Analysis of the composition of interdiffusion zone of the coating on alloy CMSX-4 in the as-deposited condition. (a) Backscattered SEM composition image showing the microstructure of the interdiffusion zone. (b) Energy dispersive X-spectrum showing the elemental composition of the matrix phase (regions marked 1). (c) Composition of the matrix phase as determined by electron probe microanalysis. (d) Energy dispersive X-spectrum representative of the precipitates (regions marked 2).

Figure 4

Analysis of the composition of interdiffusion zone of the coating on alloy MAR M 002DS in the as-deposited condition. (a) Backscattered SEM composition image showing the microstructure of the interdiffusion zone. (b) Energy dispersive X-spectrum illustrating the elemental composition of the matrix phase (region marked 1). (c) Composition of the matrix phase as determined by electron probe microanalysis. (d), (e), and (f) are energy dispersive X-spectra illustrating the elemental compositions of the precipitates marked 2, 3, and 4, respectively, in (a).

Figure 10

Schematics illustrating possible mechanisms leading to decohesion between the thermally grown oxide and underlying bond coat. (a) Alloy CMSX-4: coalescence of voids formed around Ta,Ti-rich oxide particles near the oxide-bond coat interface. (b) Alloy MAR M 002DS: fracture of Hf-rich oxide pegs.

Figure 9

Microstructural features of the bond coat surface exposed by failure of the coating system on alloys CMSX-4 (a), (b) and MAR M 002DS (c), (d), and (e) during thermal exposure at 1150 °C with a 24-h cycling period to room temperature. (a) Secondary SEM image showing the microstructure of the bond coat surface exposed by failure of the coating system on alloy CMSX-4 after 72 h of exposure. (b) Corresponding secondary SEM image at higher magnification and energy dispersive spectrum showing the presence of Ta,Ti-rich oxide particles within voids at the coating surface. (c) Backscattered SEM composition image showing the microstructure of the bond coat surface exposed by failure of the coating system on alloy MAR M 002DS after 192 h of exposure. (d) and (e) are corresponding energy dispersive X-spectra showing the elemental compositions of regions a and 2 in (c).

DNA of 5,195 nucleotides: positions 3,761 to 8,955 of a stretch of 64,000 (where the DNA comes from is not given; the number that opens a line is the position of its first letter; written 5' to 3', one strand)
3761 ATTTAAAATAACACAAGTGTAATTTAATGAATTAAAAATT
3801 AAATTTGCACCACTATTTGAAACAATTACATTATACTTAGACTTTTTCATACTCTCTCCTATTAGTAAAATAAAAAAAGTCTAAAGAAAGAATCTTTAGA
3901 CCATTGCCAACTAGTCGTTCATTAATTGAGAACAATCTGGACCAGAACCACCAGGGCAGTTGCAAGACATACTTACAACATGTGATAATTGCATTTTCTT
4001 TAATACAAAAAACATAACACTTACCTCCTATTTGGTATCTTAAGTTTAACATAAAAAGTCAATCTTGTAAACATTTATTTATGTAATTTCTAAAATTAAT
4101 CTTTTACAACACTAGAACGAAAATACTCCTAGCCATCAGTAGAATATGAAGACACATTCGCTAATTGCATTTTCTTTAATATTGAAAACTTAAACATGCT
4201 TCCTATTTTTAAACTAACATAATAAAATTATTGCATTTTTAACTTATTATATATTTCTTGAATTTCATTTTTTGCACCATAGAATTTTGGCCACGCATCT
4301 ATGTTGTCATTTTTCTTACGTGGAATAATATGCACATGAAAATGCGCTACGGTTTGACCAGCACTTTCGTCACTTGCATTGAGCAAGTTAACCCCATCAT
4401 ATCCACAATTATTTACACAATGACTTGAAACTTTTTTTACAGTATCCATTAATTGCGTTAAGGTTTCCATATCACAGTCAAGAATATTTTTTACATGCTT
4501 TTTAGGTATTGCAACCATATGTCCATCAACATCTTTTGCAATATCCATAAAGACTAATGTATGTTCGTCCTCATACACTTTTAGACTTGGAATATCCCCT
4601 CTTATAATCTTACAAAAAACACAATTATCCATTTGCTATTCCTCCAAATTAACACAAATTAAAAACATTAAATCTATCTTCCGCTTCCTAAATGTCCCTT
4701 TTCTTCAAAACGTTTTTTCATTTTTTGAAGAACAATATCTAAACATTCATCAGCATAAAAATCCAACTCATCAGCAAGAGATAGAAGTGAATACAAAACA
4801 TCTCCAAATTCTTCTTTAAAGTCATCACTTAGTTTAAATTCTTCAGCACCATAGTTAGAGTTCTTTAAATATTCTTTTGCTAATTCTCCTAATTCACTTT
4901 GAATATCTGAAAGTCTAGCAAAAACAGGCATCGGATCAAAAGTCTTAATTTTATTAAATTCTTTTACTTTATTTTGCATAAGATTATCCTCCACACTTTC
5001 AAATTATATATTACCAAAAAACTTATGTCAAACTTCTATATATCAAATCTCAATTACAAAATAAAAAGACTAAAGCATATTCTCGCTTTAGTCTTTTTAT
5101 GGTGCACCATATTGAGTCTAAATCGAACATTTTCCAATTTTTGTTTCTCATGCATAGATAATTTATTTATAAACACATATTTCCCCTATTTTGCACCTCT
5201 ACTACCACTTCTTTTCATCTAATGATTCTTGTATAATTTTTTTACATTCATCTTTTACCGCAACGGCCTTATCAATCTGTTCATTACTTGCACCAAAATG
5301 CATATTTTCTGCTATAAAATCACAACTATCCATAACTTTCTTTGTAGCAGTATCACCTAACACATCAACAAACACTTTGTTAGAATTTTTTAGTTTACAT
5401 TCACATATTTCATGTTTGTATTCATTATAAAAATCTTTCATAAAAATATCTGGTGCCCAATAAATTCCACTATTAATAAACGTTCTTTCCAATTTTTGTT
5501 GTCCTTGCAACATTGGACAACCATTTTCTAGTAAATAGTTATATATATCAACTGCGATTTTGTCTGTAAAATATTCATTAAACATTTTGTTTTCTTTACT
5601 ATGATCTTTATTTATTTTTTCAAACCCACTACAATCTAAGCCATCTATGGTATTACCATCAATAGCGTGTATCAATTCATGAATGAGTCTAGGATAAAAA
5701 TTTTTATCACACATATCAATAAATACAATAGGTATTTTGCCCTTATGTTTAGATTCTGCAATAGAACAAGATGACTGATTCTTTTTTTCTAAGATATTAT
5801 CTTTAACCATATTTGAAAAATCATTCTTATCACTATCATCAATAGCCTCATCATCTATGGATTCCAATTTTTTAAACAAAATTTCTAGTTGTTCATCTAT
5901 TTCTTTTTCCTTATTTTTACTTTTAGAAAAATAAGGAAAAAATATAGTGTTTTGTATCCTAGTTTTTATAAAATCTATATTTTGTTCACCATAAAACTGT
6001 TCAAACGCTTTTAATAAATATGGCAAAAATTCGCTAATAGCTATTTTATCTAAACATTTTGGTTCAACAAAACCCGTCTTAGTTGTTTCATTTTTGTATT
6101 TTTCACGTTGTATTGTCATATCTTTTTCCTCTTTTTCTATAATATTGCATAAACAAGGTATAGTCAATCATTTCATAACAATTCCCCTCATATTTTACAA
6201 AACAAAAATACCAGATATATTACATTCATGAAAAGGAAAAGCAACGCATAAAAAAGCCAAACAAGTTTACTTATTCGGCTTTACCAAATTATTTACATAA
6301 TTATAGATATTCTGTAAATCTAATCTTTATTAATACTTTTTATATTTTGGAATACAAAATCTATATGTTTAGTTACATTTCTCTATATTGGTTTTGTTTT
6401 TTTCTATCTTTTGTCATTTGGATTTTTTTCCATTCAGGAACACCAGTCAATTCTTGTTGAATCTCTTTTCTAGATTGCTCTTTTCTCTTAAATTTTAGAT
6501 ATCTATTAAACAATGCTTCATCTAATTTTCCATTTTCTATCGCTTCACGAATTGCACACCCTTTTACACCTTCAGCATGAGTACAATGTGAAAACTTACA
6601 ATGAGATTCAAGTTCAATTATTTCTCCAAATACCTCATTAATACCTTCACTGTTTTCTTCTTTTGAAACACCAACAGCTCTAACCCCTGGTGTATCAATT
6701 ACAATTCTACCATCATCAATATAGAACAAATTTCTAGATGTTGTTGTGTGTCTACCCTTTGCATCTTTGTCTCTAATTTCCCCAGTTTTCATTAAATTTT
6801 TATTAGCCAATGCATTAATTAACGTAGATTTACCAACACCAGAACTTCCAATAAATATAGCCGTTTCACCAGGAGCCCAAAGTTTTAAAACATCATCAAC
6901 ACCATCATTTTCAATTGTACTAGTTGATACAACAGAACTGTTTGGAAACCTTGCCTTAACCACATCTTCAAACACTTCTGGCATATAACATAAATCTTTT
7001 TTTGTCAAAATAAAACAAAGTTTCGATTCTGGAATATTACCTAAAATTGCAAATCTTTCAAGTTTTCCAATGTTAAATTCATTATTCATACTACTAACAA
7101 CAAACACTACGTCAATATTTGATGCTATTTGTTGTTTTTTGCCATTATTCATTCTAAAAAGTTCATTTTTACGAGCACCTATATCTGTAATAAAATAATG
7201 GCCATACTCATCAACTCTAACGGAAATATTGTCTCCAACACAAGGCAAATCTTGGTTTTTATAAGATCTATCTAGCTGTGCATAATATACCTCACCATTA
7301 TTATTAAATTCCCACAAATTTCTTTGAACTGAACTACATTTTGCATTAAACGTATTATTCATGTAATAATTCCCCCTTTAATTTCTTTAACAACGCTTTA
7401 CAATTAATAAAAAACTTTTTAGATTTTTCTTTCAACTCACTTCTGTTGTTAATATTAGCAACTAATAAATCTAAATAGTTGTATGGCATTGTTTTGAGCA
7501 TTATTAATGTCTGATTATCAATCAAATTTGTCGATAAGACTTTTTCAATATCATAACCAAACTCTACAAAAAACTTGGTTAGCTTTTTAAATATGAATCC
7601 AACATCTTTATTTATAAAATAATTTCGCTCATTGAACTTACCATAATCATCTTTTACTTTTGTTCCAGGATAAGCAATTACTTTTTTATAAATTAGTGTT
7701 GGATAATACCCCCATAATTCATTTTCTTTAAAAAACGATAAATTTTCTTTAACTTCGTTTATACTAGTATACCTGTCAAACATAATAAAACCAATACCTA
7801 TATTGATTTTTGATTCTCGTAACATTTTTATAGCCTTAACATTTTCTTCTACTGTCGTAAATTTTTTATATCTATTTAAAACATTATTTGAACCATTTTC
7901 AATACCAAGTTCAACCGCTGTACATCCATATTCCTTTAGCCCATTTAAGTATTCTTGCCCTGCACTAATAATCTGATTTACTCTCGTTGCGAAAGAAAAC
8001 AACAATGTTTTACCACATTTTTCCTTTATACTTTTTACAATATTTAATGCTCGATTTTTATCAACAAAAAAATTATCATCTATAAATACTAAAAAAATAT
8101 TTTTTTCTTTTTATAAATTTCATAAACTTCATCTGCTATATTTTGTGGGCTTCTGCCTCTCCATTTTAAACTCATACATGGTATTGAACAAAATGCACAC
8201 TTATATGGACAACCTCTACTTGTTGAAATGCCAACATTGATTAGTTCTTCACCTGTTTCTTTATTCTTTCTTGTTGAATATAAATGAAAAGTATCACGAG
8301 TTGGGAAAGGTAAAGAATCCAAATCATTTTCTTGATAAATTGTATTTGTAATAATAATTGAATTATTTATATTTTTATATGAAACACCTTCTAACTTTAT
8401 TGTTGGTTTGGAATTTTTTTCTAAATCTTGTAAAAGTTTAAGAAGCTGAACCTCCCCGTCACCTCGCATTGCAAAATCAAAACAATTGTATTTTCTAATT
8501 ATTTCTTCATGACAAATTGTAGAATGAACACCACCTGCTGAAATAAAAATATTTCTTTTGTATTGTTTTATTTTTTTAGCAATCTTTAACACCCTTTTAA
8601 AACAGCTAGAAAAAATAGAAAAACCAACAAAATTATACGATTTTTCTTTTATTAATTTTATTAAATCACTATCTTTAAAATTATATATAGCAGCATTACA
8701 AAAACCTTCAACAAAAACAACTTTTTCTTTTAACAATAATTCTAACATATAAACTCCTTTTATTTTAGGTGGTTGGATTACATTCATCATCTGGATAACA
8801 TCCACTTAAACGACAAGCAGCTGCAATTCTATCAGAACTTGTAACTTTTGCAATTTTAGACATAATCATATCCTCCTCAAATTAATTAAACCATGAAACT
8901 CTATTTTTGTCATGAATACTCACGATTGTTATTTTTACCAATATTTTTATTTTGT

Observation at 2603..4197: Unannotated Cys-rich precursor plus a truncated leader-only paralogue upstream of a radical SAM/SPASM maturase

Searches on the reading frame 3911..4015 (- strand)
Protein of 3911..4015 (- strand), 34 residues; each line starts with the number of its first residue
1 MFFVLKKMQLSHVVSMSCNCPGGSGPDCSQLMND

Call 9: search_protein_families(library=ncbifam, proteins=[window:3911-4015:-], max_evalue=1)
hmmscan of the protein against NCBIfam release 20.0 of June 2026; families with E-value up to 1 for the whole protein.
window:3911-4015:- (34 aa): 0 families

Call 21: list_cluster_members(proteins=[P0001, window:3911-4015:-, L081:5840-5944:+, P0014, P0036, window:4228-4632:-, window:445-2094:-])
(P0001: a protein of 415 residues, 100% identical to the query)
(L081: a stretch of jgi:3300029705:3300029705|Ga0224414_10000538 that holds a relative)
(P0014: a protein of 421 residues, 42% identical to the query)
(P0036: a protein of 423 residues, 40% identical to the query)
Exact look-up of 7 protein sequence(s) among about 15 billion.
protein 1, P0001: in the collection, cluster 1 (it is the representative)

Figure 8

Comparative oxidation behavior of the bond coat during thermal exposure at 1150 °C. (a) Thickening rate of the thermally grown oxide. (b) and (c) are backscattered SEM composition image showing the microstructures of the thermally grown oxide corresponding to alloys CMSX-4 and MAR M 002DS, respectively, after 48 h of exposure.

Figure 7

Temperature dependence of the parabolic rate constant (K) of interdiffusion between the bond coat and the superalloy substrates

Figure 6

Examples illustrating comparative thermal stability characteristics of the bond coat during thermal exposure at 1150 °C. (a) and (b) are backscattered SEM composition images illustrating the effect of 48 h of exposure at 1150 °C on the microstructure of the bond coat on alloys CMSX-4 and MAR M 002DS, respectively. (c) Bright-field TEM image showing the presence of γ′-phase in the outermost coating layer on alloy CMSX-4. (d) and (e) are characteristic diffraction patterns of γ′-phase and β-phase in <111> orientation, respectively.

Figure 5

Comparative performance of the coating system on alloys CMSX-4 and MAR M 002DS as determined from thermal exposure tests at 1150 °C in air with a 24-h cycling period to room temperature